Ten years ago, on July 20, 1998 — after serving almost 15 years for a rape he didn’t commit —
became the first South Carolinian to be exonerated by DNA. Sunday marked the tenth anniversary of his exoneration.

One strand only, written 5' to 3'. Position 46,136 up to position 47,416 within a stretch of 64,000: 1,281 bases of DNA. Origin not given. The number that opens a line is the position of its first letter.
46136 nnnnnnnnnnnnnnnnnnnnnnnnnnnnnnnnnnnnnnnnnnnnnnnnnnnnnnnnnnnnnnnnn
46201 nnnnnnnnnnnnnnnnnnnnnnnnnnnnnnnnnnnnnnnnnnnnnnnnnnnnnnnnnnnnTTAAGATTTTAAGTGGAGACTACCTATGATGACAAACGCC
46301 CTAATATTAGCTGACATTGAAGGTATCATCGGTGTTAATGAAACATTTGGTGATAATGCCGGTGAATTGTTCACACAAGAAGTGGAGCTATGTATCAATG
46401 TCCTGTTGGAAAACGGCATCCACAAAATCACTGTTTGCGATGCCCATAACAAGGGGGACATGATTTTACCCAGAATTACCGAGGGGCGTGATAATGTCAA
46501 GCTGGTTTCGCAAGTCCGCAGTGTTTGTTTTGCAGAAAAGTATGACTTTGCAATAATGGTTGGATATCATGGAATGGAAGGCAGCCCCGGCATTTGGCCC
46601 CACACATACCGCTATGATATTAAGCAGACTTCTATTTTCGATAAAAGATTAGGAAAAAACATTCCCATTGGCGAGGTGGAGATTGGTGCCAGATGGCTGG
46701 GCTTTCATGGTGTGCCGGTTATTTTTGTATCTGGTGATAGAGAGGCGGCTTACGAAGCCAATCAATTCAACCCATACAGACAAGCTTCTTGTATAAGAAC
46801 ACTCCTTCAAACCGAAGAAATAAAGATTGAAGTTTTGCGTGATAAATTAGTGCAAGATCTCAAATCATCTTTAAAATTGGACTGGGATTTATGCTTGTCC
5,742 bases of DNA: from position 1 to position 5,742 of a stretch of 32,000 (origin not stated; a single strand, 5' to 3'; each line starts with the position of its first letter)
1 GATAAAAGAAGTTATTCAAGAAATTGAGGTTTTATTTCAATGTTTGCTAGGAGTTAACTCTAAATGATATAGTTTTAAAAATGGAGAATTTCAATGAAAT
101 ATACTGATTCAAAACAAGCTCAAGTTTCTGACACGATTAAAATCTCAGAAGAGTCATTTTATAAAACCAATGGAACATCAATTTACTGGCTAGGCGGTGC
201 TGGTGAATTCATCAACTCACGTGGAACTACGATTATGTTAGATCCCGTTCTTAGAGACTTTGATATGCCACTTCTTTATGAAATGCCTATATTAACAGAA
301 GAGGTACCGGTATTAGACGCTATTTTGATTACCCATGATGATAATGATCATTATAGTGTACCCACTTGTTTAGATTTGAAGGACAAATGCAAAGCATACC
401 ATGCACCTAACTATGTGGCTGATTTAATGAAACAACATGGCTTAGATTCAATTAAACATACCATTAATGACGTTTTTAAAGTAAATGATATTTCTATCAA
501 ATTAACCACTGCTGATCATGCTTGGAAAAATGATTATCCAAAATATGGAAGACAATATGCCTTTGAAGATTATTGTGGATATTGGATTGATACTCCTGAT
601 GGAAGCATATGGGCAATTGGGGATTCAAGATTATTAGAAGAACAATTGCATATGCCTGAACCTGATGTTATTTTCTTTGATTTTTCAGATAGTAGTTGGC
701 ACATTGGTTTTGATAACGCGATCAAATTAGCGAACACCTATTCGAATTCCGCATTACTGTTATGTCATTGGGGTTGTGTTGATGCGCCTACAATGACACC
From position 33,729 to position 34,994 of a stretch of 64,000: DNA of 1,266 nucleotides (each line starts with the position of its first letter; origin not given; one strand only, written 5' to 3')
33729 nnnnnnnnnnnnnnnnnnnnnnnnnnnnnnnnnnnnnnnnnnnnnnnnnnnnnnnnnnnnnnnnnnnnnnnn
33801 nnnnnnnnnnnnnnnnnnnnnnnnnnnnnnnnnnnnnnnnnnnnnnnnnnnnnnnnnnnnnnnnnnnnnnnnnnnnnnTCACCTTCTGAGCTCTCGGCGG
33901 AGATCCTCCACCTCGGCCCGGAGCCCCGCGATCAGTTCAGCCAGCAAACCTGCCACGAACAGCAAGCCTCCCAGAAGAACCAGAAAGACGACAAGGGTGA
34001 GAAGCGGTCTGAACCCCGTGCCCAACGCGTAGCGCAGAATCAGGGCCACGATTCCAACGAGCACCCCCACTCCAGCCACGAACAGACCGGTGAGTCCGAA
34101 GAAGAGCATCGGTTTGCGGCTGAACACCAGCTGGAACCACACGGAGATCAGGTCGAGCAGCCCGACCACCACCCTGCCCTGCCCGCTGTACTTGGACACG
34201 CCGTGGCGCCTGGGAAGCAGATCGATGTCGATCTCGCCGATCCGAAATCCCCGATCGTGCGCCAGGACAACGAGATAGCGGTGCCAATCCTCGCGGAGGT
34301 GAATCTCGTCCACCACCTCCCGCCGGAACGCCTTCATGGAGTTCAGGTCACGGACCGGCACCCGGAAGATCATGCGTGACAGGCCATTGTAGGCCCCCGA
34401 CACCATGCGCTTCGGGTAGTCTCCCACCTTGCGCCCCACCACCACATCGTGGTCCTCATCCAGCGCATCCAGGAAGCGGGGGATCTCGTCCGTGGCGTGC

Although Mitchell was allowed access to the DNA tests that ultimately freed him, his request could have easily been denied. Even now, ten years after Mitchell’s exoneration, South Carolina is one of seven states with no law guaranteeing DNA access to inmates who believe they have been wrongfully convicted. Legislation that would have ensured access to DNA testing and evidence preservation recently passed South Carolina’s legislature, only to be vetoed by Governor Mark Sanford. The governor said he couldn’t support a last-minute amendment to the bill that would have allowed DNA samples to be taken from anyone arrested for a serious crime.